In the early 1800s, Napoleon was the king of France and rose through the military’s ranks in the French revolution. King Napoleon was determined to control all the countries using political persuasion and violence. American colonies, together with Spain, allowed the French in under an alliance.
The alliance soon deteriorated when word got out that Napoleon was planning to take over King Charles IV of Spain and appoint his brother as the new king. The political climate by that time was disheartening, and this eventually led to the French revolution. Many artists used political violence as a stepping stone to their work.
Francisco Goya is known for using these political events and climate for supporting his artwork and also capturing that moment in history and connecting it to Christianity. Goya was able to create images and paintings that show sympathy for Spain. His piece The Third of May, 1808 specifically was a dark sympathetic piece for Goya as he painted about the massacres of the rebels of Madrid and the rebellion of the Napoleonic power and his brother Joseph Bonaparte. At this time there were many confrontations throughout the world but the most impactful one for Goya was the Peninsular war.
Francis Goya was an observer of his worldly surroundings and his art reflected the horrors of his time. Surrounded by enlightenment and the suppressions of the things like the Napoleonic invasions where many innocent protestors were shot and killed as seen in his painting Third of May, 1808. Goya’s paintings embody romanticisms from his time and emphasize subjectivity, strong personal emotion, as well as the imagination, and creativity.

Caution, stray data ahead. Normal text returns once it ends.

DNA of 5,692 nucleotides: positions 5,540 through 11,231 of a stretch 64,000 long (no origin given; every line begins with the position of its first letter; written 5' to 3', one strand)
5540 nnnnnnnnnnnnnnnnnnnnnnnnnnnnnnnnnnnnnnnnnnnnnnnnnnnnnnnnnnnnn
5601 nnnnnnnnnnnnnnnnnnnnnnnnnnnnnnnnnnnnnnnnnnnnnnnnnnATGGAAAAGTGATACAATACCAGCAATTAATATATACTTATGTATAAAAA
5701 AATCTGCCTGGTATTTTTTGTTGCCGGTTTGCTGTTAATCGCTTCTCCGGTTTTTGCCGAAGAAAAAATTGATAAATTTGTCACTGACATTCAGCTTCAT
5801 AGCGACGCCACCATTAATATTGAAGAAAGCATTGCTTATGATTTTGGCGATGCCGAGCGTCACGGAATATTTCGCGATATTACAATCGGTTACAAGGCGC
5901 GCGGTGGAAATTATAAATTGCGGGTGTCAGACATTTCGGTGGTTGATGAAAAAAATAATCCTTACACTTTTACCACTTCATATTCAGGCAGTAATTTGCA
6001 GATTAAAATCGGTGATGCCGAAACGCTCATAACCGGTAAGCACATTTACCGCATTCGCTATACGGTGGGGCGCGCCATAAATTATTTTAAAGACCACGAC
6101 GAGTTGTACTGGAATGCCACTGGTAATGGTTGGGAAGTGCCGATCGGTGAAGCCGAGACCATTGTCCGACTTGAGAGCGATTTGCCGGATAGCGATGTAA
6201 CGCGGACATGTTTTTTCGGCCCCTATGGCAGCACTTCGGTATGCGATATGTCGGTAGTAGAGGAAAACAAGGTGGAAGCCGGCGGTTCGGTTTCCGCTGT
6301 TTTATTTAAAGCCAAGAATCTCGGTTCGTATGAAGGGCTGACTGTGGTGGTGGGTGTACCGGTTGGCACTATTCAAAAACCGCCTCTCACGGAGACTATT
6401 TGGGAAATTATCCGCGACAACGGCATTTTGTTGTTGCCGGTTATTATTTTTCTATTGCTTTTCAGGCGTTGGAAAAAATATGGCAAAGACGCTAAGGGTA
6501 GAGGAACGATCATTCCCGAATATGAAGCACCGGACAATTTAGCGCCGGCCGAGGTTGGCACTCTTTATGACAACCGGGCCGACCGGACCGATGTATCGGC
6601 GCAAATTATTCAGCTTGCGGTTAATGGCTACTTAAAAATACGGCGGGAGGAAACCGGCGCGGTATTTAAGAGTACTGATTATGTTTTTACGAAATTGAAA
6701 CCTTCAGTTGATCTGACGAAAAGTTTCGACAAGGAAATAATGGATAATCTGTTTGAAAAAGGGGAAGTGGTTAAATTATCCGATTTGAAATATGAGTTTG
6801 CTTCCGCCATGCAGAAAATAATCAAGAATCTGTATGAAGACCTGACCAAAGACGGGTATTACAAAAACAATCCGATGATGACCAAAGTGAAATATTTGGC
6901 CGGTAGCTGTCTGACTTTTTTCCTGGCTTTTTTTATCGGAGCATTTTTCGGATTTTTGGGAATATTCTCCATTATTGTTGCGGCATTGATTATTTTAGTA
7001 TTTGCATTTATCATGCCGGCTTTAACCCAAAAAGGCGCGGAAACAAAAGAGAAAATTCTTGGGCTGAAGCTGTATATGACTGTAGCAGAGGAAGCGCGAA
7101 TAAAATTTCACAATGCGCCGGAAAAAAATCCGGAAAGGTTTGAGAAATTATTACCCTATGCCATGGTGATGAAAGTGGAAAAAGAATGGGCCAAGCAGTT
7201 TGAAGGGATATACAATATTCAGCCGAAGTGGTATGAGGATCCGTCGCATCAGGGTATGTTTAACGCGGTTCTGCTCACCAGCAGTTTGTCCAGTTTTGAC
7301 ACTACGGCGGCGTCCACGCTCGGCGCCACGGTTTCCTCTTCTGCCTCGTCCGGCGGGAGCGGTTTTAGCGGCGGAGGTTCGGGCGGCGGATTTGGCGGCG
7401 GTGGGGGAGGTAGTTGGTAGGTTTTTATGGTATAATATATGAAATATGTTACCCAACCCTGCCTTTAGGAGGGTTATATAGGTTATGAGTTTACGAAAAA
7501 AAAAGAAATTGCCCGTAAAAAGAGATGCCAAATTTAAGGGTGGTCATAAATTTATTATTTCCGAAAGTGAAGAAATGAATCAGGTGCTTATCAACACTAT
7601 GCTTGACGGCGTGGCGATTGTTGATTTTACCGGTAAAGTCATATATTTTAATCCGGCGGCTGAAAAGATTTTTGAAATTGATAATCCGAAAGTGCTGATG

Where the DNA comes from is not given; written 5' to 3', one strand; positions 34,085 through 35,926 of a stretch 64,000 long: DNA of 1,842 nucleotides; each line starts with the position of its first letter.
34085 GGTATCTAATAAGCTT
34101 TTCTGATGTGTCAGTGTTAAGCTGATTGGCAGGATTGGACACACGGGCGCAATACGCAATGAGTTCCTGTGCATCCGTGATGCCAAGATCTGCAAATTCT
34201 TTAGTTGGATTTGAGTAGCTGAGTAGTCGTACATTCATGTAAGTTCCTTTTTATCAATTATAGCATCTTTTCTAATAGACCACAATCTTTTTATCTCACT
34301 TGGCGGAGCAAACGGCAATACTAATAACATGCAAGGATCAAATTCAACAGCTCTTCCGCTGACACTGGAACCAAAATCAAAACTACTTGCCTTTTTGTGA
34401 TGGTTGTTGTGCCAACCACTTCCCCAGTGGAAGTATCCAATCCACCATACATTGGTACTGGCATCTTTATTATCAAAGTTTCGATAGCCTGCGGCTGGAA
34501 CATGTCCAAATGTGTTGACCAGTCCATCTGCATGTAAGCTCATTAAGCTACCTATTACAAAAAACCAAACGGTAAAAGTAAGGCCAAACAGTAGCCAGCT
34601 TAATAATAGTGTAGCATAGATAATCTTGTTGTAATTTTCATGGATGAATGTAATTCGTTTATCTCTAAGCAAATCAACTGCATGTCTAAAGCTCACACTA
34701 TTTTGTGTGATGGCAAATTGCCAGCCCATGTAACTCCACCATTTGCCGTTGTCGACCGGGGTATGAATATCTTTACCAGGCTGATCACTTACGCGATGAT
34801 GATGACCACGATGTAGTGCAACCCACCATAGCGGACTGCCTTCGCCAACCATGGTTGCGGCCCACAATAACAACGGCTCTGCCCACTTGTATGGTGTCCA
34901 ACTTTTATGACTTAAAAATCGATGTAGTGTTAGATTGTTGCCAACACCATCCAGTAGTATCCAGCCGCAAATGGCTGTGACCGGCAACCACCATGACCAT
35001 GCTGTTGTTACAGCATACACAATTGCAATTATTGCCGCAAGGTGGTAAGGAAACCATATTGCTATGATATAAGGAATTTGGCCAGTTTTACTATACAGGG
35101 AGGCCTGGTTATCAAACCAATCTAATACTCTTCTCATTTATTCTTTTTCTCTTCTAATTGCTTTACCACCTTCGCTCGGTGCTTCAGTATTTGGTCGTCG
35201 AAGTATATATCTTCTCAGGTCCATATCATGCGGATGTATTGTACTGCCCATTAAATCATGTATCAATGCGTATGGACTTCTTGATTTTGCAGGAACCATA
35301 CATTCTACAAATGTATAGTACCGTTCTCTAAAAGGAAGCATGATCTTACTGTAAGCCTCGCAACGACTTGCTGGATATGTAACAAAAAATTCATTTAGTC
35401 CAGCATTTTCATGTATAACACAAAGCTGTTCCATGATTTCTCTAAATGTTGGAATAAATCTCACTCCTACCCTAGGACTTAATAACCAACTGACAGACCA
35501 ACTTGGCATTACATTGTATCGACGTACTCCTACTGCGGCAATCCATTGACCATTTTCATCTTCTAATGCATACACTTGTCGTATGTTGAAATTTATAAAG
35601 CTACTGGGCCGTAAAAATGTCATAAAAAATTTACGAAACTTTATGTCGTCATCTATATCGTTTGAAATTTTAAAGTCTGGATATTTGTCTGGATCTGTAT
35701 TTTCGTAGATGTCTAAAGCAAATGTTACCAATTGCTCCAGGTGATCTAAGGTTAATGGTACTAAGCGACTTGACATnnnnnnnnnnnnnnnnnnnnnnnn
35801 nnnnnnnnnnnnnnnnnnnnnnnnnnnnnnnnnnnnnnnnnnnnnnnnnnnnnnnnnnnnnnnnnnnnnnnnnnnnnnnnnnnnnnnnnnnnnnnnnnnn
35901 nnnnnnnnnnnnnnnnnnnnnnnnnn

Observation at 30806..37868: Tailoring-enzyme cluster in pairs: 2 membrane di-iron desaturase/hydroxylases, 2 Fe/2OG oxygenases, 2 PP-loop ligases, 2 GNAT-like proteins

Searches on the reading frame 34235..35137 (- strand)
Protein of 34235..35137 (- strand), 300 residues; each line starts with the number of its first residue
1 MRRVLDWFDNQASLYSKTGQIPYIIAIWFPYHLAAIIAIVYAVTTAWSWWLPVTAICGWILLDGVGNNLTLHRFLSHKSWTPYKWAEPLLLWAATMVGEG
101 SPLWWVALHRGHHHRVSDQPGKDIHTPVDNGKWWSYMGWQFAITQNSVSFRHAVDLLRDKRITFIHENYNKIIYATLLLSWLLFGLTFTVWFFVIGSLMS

Goya’s inventiveness through art attracted much political engagement and later influenced more modern artists to take part in creative confrontational political art. Future artists also admire the May 3, 1808 era and have used it for inspiration in their own portrayals of political murders. Goya also portrays a very determined leader since he never gets tired of his mission and focuses on the main idea of helping the French through paintings.
Thus, Goya’s Third of May remains as one of the most chilling images and paintings ever created over the cruelty of war.